It has a strong citrus flavour and is often used to add depth and complexity to syrups and cold brew teas. If using it, my advice is to start with a little and work your way up. Due to the way citronella (a prominent flavour compound in lemongrass) is used in other industries - if you go all in with lemongrass, drinks go from having a twang of exotic citrus and fresh herbs to being akin to tasting mosquito repellent or fake car freshener.
Pandan is a tropical plant native to South and Southeast Asia and while many don’t know it at all, it’s not that uncommon in the cocktail world - just watch Drinks Master on Netflix and it's mentioned dozens of times.
Pandan’s unique flavour is often described as nutty, sweet, and toasty. It is often compared to vanilla and even coconut, with a hint of grassiness and slight bitterness. As a consequence, it is often used as a commercial flavouring in both food and beverage industries.
The flavour pairs well with other sweet and creamy ingredients like coconut, (or try using it in a gin infusion then making a Ramos Fizz).
Matcha is a type of green tea powder found widely in Japan and China.
It is known for its distinct, subtly sweet flavour and bright green colour. Matcha has a unique taste that is often described as earthy and sweet, with a slight umami complexity.
It also has strong astringent properties, and its flavour pairs well with sweet and creamy ingredients like milk and honey. Matcha is a great ingredient to remember when you want to add a savoury backdrop to your drink, or when you want something with a beautiful green colour.
Sencha is a type of green tea native to Japan.
Sencha has a pleasing and slightly sweet profile with a subtle grassy taste. Its flavour is often described as light and refreshing, with a subtle earthy backbone. If you are making a syrup, consider making a cold brew sencha tea for the liquid before adding in the sugar.
A rolodex of Asian spices would be an endless wheel – even just listing the most common ingredients used in Asian cuisines (from Indian, Chinese, Japanese to Southeast Asian dishes) includes cardamom, cloves, cinnamon, star anise, coriander, cumin, turmeric, ginger, garlic, fennel, nutmeg, black pepper, chilli powder, and Szechuan peppercorns.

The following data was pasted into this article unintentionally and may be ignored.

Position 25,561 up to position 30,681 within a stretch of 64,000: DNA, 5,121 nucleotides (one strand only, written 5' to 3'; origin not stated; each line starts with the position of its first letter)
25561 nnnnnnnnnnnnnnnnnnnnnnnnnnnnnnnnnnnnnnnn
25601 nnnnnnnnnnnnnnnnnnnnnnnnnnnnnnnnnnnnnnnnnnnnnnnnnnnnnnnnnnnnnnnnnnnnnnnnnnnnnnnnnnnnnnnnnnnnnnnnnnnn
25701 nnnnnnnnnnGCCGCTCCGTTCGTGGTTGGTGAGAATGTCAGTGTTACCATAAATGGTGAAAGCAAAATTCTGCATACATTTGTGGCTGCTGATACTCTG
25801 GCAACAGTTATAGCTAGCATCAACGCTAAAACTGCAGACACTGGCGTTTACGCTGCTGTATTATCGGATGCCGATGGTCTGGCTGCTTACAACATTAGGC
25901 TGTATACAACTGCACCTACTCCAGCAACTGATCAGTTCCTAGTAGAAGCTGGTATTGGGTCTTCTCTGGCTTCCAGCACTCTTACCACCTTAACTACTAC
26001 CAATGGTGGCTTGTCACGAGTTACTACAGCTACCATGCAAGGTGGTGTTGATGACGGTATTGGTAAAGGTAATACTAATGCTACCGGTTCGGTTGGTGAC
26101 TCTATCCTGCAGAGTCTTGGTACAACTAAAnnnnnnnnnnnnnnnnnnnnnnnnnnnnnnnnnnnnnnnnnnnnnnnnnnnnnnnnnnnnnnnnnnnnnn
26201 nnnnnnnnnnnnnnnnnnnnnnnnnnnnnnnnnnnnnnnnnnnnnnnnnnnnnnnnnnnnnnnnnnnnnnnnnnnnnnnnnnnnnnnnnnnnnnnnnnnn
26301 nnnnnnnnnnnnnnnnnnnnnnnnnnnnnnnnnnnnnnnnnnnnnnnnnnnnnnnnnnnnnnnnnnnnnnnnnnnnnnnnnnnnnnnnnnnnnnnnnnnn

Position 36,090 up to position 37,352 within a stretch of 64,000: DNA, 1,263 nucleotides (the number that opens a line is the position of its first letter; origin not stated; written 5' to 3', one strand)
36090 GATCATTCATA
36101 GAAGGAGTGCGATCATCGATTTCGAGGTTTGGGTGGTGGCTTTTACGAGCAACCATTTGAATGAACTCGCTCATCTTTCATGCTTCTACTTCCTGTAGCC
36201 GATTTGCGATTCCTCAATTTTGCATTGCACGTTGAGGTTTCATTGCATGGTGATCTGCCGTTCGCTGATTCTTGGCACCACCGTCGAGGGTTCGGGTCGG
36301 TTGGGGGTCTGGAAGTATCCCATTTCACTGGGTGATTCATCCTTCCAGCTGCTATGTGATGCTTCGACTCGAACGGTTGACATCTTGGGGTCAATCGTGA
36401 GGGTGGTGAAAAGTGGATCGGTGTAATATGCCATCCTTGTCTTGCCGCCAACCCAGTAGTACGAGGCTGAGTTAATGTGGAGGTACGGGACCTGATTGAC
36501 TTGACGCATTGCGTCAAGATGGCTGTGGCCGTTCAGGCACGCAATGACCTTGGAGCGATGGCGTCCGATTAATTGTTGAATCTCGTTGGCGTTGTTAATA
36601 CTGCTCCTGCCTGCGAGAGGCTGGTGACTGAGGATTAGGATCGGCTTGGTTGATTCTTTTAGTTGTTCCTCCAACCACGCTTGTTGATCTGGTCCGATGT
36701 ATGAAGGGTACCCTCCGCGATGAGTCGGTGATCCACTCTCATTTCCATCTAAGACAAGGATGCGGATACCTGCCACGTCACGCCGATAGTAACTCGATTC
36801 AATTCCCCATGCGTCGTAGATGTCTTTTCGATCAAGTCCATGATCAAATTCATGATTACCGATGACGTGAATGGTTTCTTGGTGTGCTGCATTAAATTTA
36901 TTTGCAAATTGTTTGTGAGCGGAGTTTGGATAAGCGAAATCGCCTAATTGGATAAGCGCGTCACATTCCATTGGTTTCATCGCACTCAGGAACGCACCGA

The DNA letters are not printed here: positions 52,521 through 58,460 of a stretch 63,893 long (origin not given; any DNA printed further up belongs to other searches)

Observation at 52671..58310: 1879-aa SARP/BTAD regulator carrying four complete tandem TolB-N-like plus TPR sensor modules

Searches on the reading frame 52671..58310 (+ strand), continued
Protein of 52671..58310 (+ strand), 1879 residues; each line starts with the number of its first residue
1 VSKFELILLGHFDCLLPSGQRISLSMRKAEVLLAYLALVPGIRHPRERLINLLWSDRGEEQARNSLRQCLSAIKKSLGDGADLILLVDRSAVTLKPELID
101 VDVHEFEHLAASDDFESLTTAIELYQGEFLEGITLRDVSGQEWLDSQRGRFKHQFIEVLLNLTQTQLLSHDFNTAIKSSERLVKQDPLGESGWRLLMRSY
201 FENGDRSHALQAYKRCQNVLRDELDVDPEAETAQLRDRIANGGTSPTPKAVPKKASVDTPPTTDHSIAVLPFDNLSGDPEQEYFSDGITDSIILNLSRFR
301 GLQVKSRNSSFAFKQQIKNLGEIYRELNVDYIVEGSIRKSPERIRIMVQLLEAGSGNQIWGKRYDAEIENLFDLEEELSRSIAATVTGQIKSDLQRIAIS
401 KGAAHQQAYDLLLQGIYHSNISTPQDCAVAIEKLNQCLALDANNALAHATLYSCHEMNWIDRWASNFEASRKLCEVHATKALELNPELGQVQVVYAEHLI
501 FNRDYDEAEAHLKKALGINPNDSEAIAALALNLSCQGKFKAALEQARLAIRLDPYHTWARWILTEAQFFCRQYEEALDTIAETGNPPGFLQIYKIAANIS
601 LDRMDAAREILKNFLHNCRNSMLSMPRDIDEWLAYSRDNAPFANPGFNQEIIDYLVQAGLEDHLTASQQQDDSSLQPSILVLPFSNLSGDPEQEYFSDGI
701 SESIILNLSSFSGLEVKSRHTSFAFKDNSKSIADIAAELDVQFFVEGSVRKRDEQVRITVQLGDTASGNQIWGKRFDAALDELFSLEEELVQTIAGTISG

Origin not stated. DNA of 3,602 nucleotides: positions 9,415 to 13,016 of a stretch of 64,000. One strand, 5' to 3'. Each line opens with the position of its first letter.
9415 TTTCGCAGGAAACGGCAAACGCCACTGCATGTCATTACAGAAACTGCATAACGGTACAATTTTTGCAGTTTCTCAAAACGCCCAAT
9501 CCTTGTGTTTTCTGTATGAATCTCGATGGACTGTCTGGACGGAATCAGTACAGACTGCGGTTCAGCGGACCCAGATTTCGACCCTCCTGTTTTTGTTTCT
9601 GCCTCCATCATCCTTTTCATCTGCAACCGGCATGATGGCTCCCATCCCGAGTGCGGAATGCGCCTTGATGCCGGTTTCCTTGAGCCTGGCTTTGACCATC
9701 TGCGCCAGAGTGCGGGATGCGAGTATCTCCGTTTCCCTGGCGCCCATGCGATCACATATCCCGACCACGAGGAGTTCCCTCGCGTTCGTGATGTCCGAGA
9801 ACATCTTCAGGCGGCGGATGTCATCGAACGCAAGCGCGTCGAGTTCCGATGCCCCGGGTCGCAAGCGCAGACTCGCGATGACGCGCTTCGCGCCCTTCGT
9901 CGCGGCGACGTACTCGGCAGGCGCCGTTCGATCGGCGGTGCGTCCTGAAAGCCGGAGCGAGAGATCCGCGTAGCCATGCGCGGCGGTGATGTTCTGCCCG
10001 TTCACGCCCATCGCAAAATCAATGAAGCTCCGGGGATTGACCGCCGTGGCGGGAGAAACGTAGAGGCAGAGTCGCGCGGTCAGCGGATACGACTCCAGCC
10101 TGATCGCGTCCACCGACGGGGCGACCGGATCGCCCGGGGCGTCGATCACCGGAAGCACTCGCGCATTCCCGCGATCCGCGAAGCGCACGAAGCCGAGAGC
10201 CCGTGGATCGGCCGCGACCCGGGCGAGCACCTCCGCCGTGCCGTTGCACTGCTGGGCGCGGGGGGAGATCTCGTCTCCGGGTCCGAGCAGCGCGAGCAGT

So how can you use these spices in cocktails?
They can be muddled or infused into syrups, added to ‘rimming’ salts, directly used as a garnish in the glass, or used as a concentrated spritz via a vaporiser. Furthermore, by incorporating Asian spices into your cocktails by infusing it into spirits, you can create unique flavour combinations that will tantalise your taste buds.
Try these as a great start point…
Star anise is a star-shaped spice native to China and Vietnam. It has a unique flavour that is both spicy and sweet. It has a clear liquorice flavour that’s balanced with a warmth and enveloping sweetness. In our opinion, it’s as distinct on the nose as it is to the eye. You can immediately tell when a cocktail has it in the mix and when used as a garnish it lifts the aroma with immediate effect.
Star anise’s spice-meets-sweet-earthy profile pairs well with ingredients like rum and whisky in particular.
Szechuan peppercorn is a type of pepper native to China. It is known for its numbing and tingly sensation when consumed.
Szechuan peppercorn is a unique as it is clearly spicy, yet with equal and opposite intensity – clearly has citrus, pine and a tingly nature. It has a flavour journey in its own right as an ingredient, let alone when it is used as part of a broader set of flavours in a cocktail.
Galangal is a type of root native to Southeast Asia. It is similar to ginger and not unlike lemongrass either, which is why it is often used in Thai and Indonesian cuisine.
On the one side, it has a slightly mustardy aroma which goes well with other sweet and spicy flavours and in drinks like a Bloody Mary (infuse it in the vodka). On the other, you can lean on the other aspect of its profile – the herbal and earthy notes – by pairing it with sweet and sour ingredients like citrus. Try grating it into a Oleo Saccharum to add extra depth to the mix!
Creating Asian-inspired cocktails is a great way to explore different flavour combinations and have fun.
With the right ingredients, you can easily whip up delicious drinks that perfectly combine distinct exotic flavours while letting you experiment with the wide array of ingredients commonly used in Asian cooking.